These results suggest that a focus on community commitment should not be vigorously pursued. Perhaps a narrower conceptualization of community commitment emphasizing only an agent's willingness to serve members of the community would be more useful. Alternatively, other more precisely defined commitments, such as those to clients, may prove worthwhile. It may be that, rather than commitment to the community per se, commitment to a subset of the community--clients or potential clients, for example--may be the more important focal point. An analogous tack has already been proposed in the organizational commitment literature (Reichers, 1986; Zaccaro and Dobbins, 1989), where commitment to the work group has been offered as an alternative to conventional commitment to the organization. Such an alternative may be more viable because the client is a closer entity to the agent, one with whom the agent interacts on a frequent basis. Switching from a community-based to a client-based commitment focus would also put researchers in closer touch with industry trends. The current Total Quality Management movement with its customer orientation would provide a fertile backdrop in which to test the merits of client commitment. For now, however, this study suggests that efforts to increase professionalism by insurers are likely to provide the best return to companies and agents alike.

1 The results presented here focus on F values, calculated as a means of determining whether the relationship specified is statistically significant. The p values indicate the level of statistical significance associated with the F value (i.e., a p |is less than or equal to~ 0.05 means that we are confident that the observed relationship could not have occurred by chance more than five times out of 100). The |M.sub.low~ and |M.sub.high~ designations stand for the mean values of the dependent variable for respondents scoring less (|M.sub.low~) or more (|M.sub.high~) than the median on an independent variable.


Aranya, N., T. Kushnir, and A. Valency, 1986, Organizational Commitment in a Male Dominated Profession, Human Relations, 39: 433-448.

Blau, G. J., 1985, The Measurement and Prediction of Career Commitment, Journal of Occupational Psychology, 58: 277-288.

Blau, G. J., 1987, Using a Person-Environment Fit Model to Predict Job Involvement and Organizational Commitment, Journal of Vocational Behavior, 30: 240-257.

Blau, G. J., 1988, Further Exploring the Meaning and Measurement of Organizational Commitment, Journal of Vocational Behavior, 32: 284-297.

Blau, G. J., 1989, Testing the Generalizability of a Career Commitment Measure and Its Impact on Employee Turnover, Journal of Vocational Behavior, 35: 88-103.

Blau, G. J. and K. B. Boal, 1987, Conceptualizing How Job Involvement and Organizational Commitment Affect Turnover and Absenteeism, Academy of Management Review, 12: 288-300.

Brooke, P. P., Jr., D. W. Russell, and J. L. Price, 1988, Discriminant Validation of Measures of Job Satisfaction, Job Involvement, and Organizational Commitment, Journal of Applied Psychology, 73: 139-144.

Cherniss, C. and J. S. Kane, 1987, Public Sector Professionals, Job Characteristics, Satisfaction, and Aspirations for Intrinsic Fulfillment Through Work, Human Relations, 40: 125-136.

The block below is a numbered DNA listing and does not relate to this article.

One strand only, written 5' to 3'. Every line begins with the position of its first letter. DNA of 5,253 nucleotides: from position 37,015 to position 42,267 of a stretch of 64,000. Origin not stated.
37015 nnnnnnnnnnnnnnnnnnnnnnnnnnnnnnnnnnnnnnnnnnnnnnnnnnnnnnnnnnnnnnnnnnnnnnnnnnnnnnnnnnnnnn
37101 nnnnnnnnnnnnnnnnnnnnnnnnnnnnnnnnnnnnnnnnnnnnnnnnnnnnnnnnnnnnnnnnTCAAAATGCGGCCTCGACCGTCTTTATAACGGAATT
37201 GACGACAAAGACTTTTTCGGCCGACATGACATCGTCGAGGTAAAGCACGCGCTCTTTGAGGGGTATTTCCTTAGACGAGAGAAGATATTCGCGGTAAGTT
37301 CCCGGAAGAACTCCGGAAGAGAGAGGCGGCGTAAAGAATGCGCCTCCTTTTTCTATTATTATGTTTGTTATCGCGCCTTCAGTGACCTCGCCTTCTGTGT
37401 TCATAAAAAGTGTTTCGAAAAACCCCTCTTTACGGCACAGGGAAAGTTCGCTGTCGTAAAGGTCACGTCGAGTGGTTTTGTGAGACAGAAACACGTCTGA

Chonko, L. B., 2986, Organizational Commitment in the Sales Force, Journal of Personal Selling and Sales Management, 6: 19-27.

Colarelli, S. M. and R. C. Bishop, 1990, Career Commitment: Functions, Correlates, and Management, Group and Organizational Studies, 15: 158-176.

CPCU Journal, 1991, Why Insurance Producers Leave Independent Agencies: A Study of Producer Turnover, 44(1): 12-19.

Cron, W. and J. W. Slocum, 1986, The Influence of Career Stages on Salespeople's Job Attitudes, Work Perceptions, and Performance, Journal of Marketing Research, 23: 119-129.

Dubinsky, A. J., T. L. Childers, S. J. Skinner, and E. Gencturk, 1988, Impact of Sales Supervisor Leadership Behavior on Insurance Agent Attitudes and Performance, Journal of Risk and Insurance, 55: 132-144.

Farrell, D. and C. E. Rusbult, 1981, Exchange Variables as Predictors of Job Satisfaction, Job Commitment, and Turnover: The Impact of Rewards, Costs, Alternatives, and Investments, Organizational Behavior and Human Performance, 27: 78-95.

Griffin, R. W., 1982, Task Design (Glenview, Ill.: Scott, Foresman).

Hackman, J. R. and G. R. Oldham, 1975, Development of the Job Diagnostic Survey, Journal of Applied Psychology, 60: 159-170.

Hafer, J. and B. A. McCuen, 1985, Antecedents of Performance and Satisfaction in a Service Sales Force as Compared to an Industrial Sales Force, Journal of Personal Selling and Sates Management, 5: 7-17.

Hanisch, K. A., 1992, The Job Descriptive Index Revisited: Questions About the Question Mark, Journal of Applied Psychology, 77: 377-382.

Hollenbeck, J. R. and C. R. Williams, 1986, Turnover Functionality Versus Turnover Frequency: A Note on Work Attitudes and Organizational Effectiveness, Journal of Applied Psychology, 71: 606-611.

Huselid, M. A. and N. E. Day, 1991, Organizational Commitment, Job Involvement, and Turnover: A Substantive and Methodological Analysis, Journal of Applied Psychology, 76: 380-391.

Ingram, T. N. and K. S. Lee, 1990, Sales Force Commitment and Turnover, Industrial Marketing Management, 19: 149-154.

Ingram, T. N., K. S. Lee, and S. J. Skinner, 1989, An Empirical Assessment of Salesperson Motivation, Commitment, and Job Outcomes, Journal of Personal Selling and Sales Management, 9: 25-33.